I hope that Wavechange with his scientific background and knowledge, will follow through with his second letter to Morrisons and maybe refer them to the vagaries of (a) hyperacusis, officially recognised as a health problem and (b) misophonia, an existing neurological, audiological problem currently under investigation.

Duncan everyone has to undergo negatives in their lives but some people have a morbid need to hang onto them. The key is to first deal with them and seek help and comfort if needed and then let them go into the past where they belong. There are always going to be negative events happening to everyone, that is part of the reality of life and it is because of this other people are able to empathise and offer the love and support, in the present, when it is most needed and which enables them, when they are ready, to move on and find enjoyment in their lives again.

Just for the record, I have a close relative who underwent electric shock treatment for depression which has also left him with slight memory problems. BUT IT SAVED HIS LIFE! ECT is now only given as a last resort after all chemical medication has failed.

PS Apologies for shouting – I will end it this particular conversation now and move on.

Beryl – If I can engage with someone who is prepared to listen I will certainly mention these conditions – after doing a bit of reading. In my experience it is best to keep things simple to start with or there is a high likelihood that the recipient of information will turn off. I’m sure that you will have seen that presenters of science programmes always start with concepts and information that their audience will be familiar with and gradually move on to more complex material. What I will start doing is to explain that a significant number of people have hearing problems. We are up against the problem that companies often have standard responses to customers comments. I have sometimes seen comments on Which? Convo and other websites that are identical to what I have received. If there is any sign that someone accepts that music can cause problems I will be more happy to engage in conversation.

I agree Wavechange. I have no doubts about the ingenuity of your approach, as long as it enables you to break through the mould of the corporate mentality and their obsession with pre tax profits. Good luck!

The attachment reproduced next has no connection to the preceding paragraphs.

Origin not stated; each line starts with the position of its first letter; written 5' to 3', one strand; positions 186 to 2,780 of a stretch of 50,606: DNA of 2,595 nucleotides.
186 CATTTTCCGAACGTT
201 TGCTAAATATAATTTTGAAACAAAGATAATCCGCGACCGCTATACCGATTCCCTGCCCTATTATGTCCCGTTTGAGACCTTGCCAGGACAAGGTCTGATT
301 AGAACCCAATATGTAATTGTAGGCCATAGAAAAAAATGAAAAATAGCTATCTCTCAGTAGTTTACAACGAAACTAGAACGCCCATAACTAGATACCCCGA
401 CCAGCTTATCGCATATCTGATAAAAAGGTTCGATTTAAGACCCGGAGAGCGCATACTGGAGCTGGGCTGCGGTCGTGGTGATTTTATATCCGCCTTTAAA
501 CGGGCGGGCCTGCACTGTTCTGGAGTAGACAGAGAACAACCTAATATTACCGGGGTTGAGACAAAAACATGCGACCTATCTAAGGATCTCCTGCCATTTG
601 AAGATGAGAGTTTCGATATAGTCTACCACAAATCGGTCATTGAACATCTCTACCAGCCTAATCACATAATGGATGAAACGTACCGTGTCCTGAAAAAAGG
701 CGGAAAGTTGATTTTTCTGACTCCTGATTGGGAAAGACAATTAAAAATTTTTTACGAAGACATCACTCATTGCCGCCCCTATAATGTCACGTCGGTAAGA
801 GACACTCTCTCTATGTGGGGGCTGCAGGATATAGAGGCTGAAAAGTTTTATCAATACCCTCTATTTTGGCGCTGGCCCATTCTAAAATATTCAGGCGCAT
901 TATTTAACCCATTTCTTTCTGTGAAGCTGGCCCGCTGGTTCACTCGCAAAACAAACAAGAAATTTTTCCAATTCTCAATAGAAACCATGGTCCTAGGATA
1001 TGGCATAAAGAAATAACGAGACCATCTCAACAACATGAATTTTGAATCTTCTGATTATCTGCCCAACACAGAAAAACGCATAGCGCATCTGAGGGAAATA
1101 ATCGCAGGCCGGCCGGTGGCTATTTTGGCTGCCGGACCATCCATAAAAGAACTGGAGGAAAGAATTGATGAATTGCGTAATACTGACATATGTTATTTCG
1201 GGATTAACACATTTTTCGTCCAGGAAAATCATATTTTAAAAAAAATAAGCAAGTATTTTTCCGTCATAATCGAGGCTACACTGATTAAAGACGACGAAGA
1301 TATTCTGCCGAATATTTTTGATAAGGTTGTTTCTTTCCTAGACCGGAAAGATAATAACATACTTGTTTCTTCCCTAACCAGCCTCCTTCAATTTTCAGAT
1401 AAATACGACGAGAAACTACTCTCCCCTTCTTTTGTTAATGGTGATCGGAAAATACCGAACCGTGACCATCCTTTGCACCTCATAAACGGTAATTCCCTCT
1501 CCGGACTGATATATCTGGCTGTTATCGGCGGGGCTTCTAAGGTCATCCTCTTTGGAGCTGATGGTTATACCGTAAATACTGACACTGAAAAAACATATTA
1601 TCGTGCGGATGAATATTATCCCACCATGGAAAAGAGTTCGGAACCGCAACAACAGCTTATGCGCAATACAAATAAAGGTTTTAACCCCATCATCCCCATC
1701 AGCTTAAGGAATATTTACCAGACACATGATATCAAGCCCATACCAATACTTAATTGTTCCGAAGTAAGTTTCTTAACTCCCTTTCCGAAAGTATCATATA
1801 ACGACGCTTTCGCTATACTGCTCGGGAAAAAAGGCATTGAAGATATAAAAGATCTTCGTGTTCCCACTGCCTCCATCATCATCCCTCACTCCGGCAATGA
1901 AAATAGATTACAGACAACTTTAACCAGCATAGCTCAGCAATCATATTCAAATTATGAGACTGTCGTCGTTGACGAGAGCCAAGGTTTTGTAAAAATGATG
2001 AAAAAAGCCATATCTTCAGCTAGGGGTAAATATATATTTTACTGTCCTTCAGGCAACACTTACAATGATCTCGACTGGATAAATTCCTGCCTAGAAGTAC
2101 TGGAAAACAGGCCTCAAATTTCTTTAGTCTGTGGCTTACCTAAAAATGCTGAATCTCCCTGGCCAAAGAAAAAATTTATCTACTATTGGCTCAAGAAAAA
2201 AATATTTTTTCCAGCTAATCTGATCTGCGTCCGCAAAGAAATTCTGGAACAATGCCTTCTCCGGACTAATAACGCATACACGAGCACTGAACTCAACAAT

chris says:
6 June 2016

Very bad news the music mix in m and s was one of the best around hopefully no one else will stop music there is also a big market of workers and customers who like it and want it and it’s just the older people that are trying to destroy the higstreet it seems make shopping boring and put the younger people off from going to the high street to shop.

It may not be older people who want to stop music, chris. As long as it is not 120dB of heavy metal or garage (whatever they are) I can live with it. However when travelling there and back I have Classic fm on in the car. i’m tempted to say younger people wouldn’t like that, but watching Young Musician of the Year suggests that probably isn’t true either.

Chris, the whole point is that while you found the music mix agreeable, this is just your own point of view. I appreciate that others will share it with you, but do spare a thought for the large numbers of folk who don’t, and who find piped music really distressing.

Following on from what Malcolm says, young people don’t necessarily like having to listen to music. I had a really interesting and challenging vacation job when I was a student and having to listen to music all day five days a week was unpleasant and I could not concentrate. I was about 20 at the time.

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chris says:
7 June 2016

it dose relax you and makes also the shop have a atmosphere and not dead and boring for customers and workers customer will not be in shops for more then a hour a worker are there for up to 10 hours, people should just stop there moaning i can totally understand if customers are in shops for hours that it would annoy them but for 10 to 60 mins in a shop any other country people enjoy music in shop more shops play music then here .

Chris

The huge number of young people streaming into my local Primark on a Saturday would suggest that they are in no way put off by lack of background music.

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I’m sure Duncan is right that stores may base their decision about music on it’s claimed ability to make more money. Well, stores for example are there to make more money. So that logic seems to hold.